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A Other Elements of the Food and Drug Administration Amendments Act Chapter 1 discusses three sections of the Food and Drug Administration Amendments Act (FDAAA) of 20071 that are integral to the US Food and Drug Administration’s (FDA’s) ability to take a lifecycle approach to drug oversight: the authority to require postmarketing studies; the authority to require risk evalua- tion and mitigation strategies; and the requirement to develop a large-scale active surveillance system. This appendix discusses additional sections of FDAAA that improve FDA’s ability to oversee drugs in the postmarketing setting: increased authority to enforce submission of clinical-trial registry and database information; increased authority over the contents of direct-to-consumer advertising; increased authority to order labeling and warning changes in a timely manner; increased resources directed toward identifying and mitigating drug risks both premarketing and postmarketing; and increased requirements for agency transparency and risk communication. Those five elements are described briefly below. CONTENTS OF CLINICALTRIALS.GOV ClinicalTrials.gov is a clinical-trial registry and database website that is supported and housed by the National Institutes of Health (NIH) and provides public access to information regarding clinical trials. ClinicalTrials.gov was initially mandated by the FDA Modernization Act of 1997,2 and required that clinical trials for effectiveness conducted under an investigational new drug application (IND) for “serious or life threatening diseases” must be registered in 1 Food and Drug Administration Amendments Act of 2007, PL 110-85, 121 Stat. 823 (2007). 2 Food and Drug Administration Modernization Act of 1997, PL 105-115, 111 Stat. 2296 (1997). 227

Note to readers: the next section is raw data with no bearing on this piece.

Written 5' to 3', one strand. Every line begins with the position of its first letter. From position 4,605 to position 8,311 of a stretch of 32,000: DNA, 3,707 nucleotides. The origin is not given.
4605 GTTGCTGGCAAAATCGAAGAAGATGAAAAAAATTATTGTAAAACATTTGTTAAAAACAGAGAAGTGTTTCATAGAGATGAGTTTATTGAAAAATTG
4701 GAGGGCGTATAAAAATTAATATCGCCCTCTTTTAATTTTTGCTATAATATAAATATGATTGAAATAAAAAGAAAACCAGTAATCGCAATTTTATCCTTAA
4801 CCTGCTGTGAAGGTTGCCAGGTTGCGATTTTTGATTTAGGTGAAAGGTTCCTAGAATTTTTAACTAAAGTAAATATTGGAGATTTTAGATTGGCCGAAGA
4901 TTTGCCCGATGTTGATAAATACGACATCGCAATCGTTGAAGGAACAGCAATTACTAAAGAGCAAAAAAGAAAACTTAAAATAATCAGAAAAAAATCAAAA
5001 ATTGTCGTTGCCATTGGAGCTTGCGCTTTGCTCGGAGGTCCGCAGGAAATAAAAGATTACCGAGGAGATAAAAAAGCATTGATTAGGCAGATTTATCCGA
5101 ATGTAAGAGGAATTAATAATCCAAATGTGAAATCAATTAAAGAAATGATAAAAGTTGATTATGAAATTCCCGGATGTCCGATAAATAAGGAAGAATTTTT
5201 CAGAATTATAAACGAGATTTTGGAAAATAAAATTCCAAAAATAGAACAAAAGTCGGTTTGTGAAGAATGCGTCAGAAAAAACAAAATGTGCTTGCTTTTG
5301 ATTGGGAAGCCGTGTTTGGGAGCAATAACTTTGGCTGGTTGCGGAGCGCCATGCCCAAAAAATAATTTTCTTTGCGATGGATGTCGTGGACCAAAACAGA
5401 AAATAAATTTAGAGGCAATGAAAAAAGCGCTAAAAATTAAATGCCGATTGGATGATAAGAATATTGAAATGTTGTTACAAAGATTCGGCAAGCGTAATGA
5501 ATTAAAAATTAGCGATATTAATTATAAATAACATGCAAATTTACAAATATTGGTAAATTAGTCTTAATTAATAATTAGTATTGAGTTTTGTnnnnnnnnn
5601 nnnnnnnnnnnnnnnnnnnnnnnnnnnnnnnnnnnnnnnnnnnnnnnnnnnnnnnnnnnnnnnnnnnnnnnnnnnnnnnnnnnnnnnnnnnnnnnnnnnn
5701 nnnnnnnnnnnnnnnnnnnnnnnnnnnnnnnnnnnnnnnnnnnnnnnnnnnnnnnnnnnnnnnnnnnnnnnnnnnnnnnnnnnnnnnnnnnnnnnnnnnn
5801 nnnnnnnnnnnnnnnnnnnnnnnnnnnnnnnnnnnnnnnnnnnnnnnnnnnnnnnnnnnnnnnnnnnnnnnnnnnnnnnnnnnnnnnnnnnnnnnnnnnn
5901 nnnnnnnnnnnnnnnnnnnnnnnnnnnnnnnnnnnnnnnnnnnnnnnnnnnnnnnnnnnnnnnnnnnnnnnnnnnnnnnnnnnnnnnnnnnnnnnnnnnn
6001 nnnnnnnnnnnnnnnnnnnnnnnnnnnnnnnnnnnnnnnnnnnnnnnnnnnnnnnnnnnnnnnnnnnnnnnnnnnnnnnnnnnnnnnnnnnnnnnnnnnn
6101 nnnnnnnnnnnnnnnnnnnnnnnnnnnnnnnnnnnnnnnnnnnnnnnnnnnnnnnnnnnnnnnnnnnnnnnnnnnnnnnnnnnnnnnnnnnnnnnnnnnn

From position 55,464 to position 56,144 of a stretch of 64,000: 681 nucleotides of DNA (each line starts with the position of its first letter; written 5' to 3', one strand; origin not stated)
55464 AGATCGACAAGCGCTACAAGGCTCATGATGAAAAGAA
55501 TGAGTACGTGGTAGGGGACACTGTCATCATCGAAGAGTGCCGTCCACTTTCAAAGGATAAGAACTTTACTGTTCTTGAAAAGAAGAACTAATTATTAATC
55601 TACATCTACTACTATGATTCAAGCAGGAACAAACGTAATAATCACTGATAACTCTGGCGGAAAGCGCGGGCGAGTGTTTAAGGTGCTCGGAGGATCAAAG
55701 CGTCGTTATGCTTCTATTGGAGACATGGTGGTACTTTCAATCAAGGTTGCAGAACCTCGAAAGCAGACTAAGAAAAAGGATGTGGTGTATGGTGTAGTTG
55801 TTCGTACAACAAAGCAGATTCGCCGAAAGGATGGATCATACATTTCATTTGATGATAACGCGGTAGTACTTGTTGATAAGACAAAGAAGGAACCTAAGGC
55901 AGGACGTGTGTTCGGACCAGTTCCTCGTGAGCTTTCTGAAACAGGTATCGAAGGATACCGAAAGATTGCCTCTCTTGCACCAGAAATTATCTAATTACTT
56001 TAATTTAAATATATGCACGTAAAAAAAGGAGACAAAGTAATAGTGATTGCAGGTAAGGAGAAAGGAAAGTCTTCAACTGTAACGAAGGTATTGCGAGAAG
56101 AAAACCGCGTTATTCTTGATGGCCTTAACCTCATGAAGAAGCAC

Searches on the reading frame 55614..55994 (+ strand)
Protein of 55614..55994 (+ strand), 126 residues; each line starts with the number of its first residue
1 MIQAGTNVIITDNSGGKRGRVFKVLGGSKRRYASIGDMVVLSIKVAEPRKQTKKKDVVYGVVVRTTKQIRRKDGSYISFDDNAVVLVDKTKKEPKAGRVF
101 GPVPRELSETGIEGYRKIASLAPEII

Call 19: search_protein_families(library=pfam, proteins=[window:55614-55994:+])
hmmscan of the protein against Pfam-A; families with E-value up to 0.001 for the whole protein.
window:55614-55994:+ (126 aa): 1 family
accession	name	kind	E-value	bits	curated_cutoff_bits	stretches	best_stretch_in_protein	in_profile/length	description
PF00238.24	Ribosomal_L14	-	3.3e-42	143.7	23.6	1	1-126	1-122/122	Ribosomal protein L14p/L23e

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228 STUDYING THE SAFETY OF APPROVED DRUGS ClinicalTrials.gov; there was no enforcement capability to ensure that privately funded trials were included, and study results were not included in the database. 3 FDAAA expanded the requirements for registration of clinical trials to include all trials beyond Phase 1 that are parts of new drug applications, 4 required the reporting of results of those trials,5 and gave FDA the ability to enforce registra- tion by allowing penalties if drug sponsors failed to comply with submission of information to ClinicalTrials.gov.6 The statute directs NIH to ensure that the information submitted is truthful and not misleading.7 Sponsors must submit any changes in the information to NIH. FDAAA also increased FDA’s regulatory responsibility for the form of and methods for reporting serious adverse events in ClinicalTrials.gov.8 CONTENTS OF DIRECT-TO-CONSUMER ADVERTISING FDAAA provides FDA with the authority to require that direct-to-consumer radio and television advertisements include a “major statement relating to side effects and contraindications” of the drug and that the “major statement” be “presented in a clear, conspicuous, and neutral manner”.9 FDAAA stipulates that in the absence of such a statement, FDA can determine that the advertisement is “false or misleading”,10 and establishes civil penalties for dissemination of such advertisements.11 On March 29, 2010, FDA published in the Federal Register the following proposed standards for evaluating a “major statement”: • Information is presented in language that is readily understandable by consumers. • Audio information is understandable in terms of the volume, articulation, and pacing used. • Textual information is placed appropriately and is presented against a con- trasting background for sufficient duration and in a size and font style that can be read easily; and there are no distractions—such as statements, text, images or sounds—that detract from the communication of the major statement.12 3 42 USC § 282(i) (2010). 4 42 USC § 282(j)(1)(A) (2010). 5 42 USC § 282(j)(3) (2010). 6 42 USC § 282(j)(5)(E) (2010). 7 42 USC § 282(j)(5)(D) (2010). 8 42 USC § 282(j)(3)(I) (2010). 9 21 USC § 352(n) (2010). 10 21 USC § 352(q) (2010). 11 21 USC § 352(r) (2010). 12 Direct-to-Consumer Prescription Drug Advertisements; Presentation of the Major Statement in Television and Radio Advertisements in a Clear, Conspicuous, and Neutral Manner, 75 Fed. Reg. 15376-15387 (March 29, 2010) (amending 20 CFR § 202.1).